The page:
Catch of the Day: Paperwork Republic
A Catch for some excellent reporting goes to the Washington Post's Juliet Eilperin, who delivered a wonderful example of what two decades of Republican governance, the Gingrich Way, has produced.
A short description:
Step One: Newt Gingrich-era Congress turns a soundbite -- unelected bureaucrats are writing all these horrible regulations without Congressional participation! -- into a massive make-work mandate to produce meaningless paperwork;
Step Two: Tea Party-era Congress slashes federal staffing, reducing the number of people available to do meaningless paperwork;
Step Three: Government agencies stop bothering with meaningless paperwork. As a result, enactment of some regulations may not be technically correct.
It's a perfect example of post-policy Republicanism -- going back two decades.
In case you're wondering, this requirement that agencies notify Congress about regulations has nothing to do with scaling back federal power or reducing the government's role. For that, you need action (a law to eliminate, for example, Coast Guard regulation of offshore fireworks displays, if that's what you want). All these mandated requirements do is force government bureaucrats to perform additional paperwork, most of which is filed away and never read. Or, lately, not done, not filed away and not read.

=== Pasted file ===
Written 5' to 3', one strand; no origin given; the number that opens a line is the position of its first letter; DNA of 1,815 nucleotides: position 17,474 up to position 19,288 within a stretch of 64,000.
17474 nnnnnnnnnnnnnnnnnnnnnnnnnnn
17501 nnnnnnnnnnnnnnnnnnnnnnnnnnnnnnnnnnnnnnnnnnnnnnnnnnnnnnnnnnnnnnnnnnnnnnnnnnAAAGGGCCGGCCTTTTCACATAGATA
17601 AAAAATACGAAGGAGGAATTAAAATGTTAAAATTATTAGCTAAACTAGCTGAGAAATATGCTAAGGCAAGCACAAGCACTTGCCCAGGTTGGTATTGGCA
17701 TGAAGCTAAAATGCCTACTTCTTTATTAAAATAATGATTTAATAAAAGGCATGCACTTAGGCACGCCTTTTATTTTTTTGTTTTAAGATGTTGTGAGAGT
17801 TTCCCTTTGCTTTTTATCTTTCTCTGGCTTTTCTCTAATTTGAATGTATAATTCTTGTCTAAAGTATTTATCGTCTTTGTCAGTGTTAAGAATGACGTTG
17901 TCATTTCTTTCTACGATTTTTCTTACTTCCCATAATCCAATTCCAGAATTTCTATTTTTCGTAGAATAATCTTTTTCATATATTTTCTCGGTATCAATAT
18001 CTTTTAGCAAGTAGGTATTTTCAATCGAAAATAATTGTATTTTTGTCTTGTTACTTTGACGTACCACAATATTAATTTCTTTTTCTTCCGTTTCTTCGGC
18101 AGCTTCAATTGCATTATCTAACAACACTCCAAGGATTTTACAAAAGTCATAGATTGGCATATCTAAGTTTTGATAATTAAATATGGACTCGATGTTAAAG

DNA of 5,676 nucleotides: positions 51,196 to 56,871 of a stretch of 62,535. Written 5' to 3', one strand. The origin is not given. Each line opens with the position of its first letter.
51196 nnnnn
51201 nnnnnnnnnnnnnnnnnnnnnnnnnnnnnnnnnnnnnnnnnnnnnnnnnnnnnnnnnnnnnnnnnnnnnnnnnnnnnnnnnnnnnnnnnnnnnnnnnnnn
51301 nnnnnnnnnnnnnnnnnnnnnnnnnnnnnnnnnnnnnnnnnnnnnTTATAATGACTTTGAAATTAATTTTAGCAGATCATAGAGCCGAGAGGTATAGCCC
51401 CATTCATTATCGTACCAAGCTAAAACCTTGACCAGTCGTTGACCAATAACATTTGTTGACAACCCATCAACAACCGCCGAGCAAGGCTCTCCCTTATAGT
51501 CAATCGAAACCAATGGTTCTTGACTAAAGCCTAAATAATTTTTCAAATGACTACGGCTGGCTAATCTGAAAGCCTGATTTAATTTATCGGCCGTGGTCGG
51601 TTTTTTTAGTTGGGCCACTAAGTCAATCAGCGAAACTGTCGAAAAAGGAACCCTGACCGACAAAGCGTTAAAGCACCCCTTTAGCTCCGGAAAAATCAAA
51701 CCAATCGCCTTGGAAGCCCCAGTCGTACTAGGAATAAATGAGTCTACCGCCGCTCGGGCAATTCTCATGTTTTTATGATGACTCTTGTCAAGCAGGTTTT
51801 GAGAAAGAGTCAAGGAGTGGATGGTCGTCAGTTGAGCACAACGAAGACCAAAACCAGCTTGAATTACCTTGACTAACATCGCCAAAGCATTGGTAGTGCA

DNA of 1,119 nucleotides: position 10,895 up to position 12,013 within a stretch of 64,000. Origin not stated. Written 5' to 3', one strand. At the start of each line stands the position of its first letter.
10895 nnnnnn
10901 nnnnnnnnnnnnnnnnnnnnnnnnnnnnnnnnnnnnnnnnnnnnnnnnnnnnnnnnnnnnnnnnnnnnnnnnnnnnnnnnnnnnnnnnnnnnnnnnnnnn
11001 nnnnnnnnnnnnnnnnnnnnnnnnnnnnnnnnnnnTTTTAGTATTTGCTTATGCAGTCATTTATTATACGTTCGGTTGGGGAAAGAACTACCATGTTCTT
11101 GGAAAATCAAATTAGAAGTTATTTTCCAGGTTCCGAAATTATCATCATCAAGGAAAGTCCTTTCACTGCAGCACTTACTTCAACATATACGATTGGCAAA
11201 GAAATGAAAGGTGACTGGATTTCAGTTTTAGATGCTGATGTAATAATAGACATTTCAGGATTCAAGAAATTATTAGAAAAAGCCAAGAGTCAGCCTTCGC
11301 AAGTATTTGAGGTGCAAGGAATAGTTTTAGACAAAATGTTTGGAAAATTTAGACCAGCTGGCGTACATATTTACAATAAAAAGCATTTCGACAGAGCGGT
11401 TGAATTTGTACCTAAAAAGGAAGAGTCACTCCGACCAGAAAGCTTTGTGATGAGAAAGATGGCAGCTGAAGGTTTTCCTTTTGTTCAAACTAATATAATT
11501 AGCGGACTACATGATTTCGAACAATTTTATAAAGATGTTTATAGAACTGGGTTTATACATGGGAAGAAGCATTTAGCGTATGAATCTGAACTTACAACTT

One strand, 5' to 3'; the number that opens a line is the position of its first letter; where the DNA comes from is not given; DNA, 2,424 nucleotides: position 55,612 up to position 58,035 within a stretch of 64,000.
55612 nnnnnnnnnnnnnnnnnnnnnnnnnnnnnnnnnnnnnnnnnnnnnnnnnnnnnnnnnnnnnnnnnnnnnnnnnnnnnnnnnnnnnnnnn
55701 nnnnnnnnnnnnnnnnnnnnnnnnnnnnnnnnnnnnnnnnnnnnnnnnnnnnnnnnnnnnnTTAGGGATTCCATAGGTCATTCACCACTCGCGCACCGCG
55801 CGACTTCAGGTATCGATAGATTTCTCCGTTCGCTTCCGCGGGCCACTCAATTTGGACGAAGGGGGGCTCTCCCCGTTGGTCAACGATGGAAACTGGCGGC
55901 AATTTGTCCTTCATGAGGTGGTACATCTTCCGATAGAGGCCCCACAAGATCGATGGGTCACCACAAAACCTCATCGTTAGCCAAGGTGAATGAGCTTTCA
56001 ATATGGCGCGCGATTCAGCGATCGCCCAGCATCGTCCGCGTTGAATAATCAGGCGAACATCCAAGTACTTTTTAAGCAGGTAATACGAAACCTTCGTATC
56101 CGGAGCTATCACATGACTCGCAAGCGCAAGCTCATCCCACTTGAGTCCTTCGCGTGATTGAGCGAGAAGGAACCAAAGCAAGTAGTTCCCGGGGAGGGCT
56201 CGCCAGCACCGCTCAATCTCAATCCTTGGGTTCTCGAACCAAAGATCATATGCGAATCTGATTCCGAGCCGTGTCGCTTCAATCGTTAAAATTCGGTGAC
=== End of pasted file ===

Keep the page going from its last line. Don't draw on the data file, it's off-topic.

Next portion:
If the original idea had merit, it's pretty clear after 20 years that it hasn't worked out in practice. Of course, it could easily be repealed or modified. But that would take a Congress that actually cares about the substance of government (though to be fair, Democrats did nothing to clean up the mess when they ran Congress from 2007 to 2011). So, yeah, it probably ain't gonna happen.
Still: Nice catch!
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